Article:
```
OPTION PROLOGUE:NONE
```

OPTION EPILOGUE:NONE

Factor PROC num:DWORD

invoke Sqrt, [esp][4] ; num

xor edx, edx

test eax, 1

sete dl

sub eax, edx

mov ecx, eax

mul eax

lea edx, [ecx*2]

mov ecx, [esp][4]

sub ecx, eax

mov eax, edx

_0: cmp ecx, eax

jnc _1

sub eax, 4

add ecx, edx

_1: add edx, 4

sub ecx, eax

jne _0

shr eax, 1

shr edx, 1

retn 4

Factor ENDP

The above algorithm only finds two factors of a number (EAX and EDX on return). If EAX is equal to one then EDX is prime, else call Factor recursively on EAX and EDX. Yes, in general it is faster than trial division and does not need an array of primes! Please, see the other thread for SquareRoot algorithm:
http://www.asmcommunity.net/board/viewtopic.php?p=155261#155261

Factor does not work for even numbers.

invoke Factor, 4093*2053

; EAX = 2053

; EDX = 4093

It is left as an exercise for others to explain how it works.

A prime array could be used to end recursion early. I am developing a more advanced version for larger numbers. I would appreciate credit being given for it's use.

That was very clever! Alas, it doesn't seem to be extendible to large numbers (or maybe I'm not thinking hard enough?) If you could do that, that would be impressive.

Let me just tidy it up a bit:

If you'd like, you could get rid of the imul, and get the remainder from instead, but then you have to pay attention to the lower bit...

Let me just tidy it up a bit:

```
```

OPTION PROLOGUE:NONE

OPTION EPILOGUE:NONE

Factor PROC num:DWORD

push ebx

mov ebx, [esp+8]

invoke Sqrt, ebx

dec eax

or al, 1

lea edx, [eax+eax]

imul eax,eax

sub ebx,eax

mov eax, edx

_0: cmp ebx, eax

jnc _1

sub eax, 4

add ebx, edx

_1: add edx, 4

sub ebx, eax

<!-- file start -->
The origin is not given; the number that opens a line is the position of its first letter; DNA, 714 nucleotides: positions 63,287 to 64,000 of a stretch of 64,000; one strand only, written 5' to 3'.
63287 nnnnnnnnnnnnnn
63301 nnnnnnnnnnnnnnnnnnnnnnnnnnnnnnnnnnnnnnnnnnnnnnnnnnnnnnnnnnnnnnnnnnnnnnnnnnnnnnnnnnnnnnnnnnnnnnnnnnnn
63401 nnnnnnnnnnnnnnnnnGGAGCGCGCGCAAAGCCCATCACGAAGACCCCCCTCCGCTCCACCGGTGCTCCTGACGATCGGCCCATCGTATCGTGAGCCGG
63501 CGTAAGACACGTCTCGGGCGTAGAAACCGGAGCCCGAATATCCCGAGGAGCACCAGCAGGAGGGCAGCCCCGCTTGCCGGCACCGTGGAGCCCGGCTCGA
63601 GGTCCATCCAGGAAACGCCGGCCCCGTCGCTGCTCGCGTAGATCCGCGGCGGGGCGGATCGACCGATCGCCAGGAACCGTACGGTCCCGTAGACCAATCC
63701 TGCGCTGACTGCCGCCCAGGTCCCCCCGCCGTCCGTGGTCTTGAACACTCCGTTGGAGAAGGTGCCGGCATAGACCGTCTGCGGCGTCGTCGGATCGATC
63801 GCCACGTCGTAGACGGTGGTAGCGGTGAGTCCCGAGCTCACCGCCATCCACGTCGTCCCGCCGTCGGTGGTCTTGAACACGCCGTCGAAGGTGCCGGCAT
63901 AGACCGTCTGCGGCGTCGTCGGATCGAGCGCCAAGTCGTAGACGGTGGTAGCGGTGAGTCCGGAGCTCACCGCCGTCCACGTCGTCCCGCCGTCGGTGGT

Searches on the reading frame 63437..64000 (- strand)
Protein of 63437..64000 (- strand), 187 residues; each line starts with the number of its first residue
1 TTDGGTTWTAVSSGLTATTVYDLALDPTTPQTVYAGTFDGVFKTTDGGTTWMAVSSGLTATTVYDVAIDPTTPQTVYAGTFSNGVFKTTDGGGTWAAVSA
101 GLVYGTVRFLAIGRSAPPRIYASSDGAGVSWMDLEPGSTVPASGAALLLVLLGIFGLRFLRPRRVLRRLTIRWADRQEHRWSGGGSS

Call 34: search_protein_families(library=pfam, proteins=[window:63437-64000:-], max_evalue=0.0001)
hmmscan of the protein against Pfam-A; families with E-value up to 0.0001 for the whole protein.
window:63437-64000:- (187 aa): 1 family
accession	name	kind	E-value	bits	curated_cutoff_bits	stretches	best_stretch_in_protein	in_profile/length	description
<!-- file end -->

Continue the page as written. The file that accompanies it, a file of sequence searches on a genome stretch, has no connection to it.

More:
jne _0

shr eax, 1

shr edx, 1

pop ebx

retn 4

Factor ENDP

If you'd like, you could get rid of the imul, and get the remainder from instead, but then you have to pay attention to the lower bit...

**Sephiroth3**, thank you. You are correct if you mean the Sqrt function creates the 'residue' we need for factoring - needing no IMUL - it is best to combine them into one function. The algorithm certainly does extend to very large integers (have factored 915942972447382947582161328343629860183 in lessthan an hour), but I have other improvements to make it much faster! :)

Long way to go compared to the Elliptic Curve Method. :P

It took only 2s using that Java applet :-D

This method is faster than: a^2 - b^2 = (a+b)(a-b) ...also called the Fermat Factoring Method. We have a composite (m) and are searching for two factors (p) and (q):

m = pq

p - q = 2c

d = p - c

pq = (d + c)(d - c) = d^2 - c^2

assume c=0

d0 <= Ceiling(m^0.5)

dN = d(N-1) + 1

cN = (dN^2 - m)^0.5

N<=N+1, until cN is an integer

Can someone show the two methods to be the same?

m = pq

p - q = 2c

d = p - c

pq = (d + c)(d - c) = d^2 - c^2

assume c=0

d0 <= Ceiling(m^0.5)

dN = d(N-1) + 1

cN = (dN^2 - m)^0.5

N<=N+1, until cN is an integer

Can someone show the two methods to be the same?

Hey Bitrake,

I was reading somewhere that fermat factoring might be even slower than trial divisons if the factors are small. I guess this method of factoring is only for factors that you know are close to the squareroot of the number you are factoring.

Regards,

Victor

I was reading somewhere that fermat factoring might be even slower than trial divisons if the factors are small. I guess this method of factoring is only for factors that you know are close to the squareroot of the number you are factoring.

Regards,

Victor

**roticv**, yes, Fermat Factoring is very slow - doesn't it make you wonder how the method was used by Fermat? I don't think Fermat was as verbose as we would have liked him to be.

**bitrake**, it is sad that fermat does not document his findings and always give excuses for not doing so. :-D Just a question, say I want to code my own maths library for big numbers, should I store the numbers as binary data or store each digit (base 10) as a byte or nibble. What is your opinion? Which would be faster?

Different representations have different uses, but in general storing the number as binary data is faster and takes less space. I've also been playing with algorithms operating on the base two exponents (example: 5 = (DWORD 2, DWORD 0)), but it takes a lot of space and has limited use.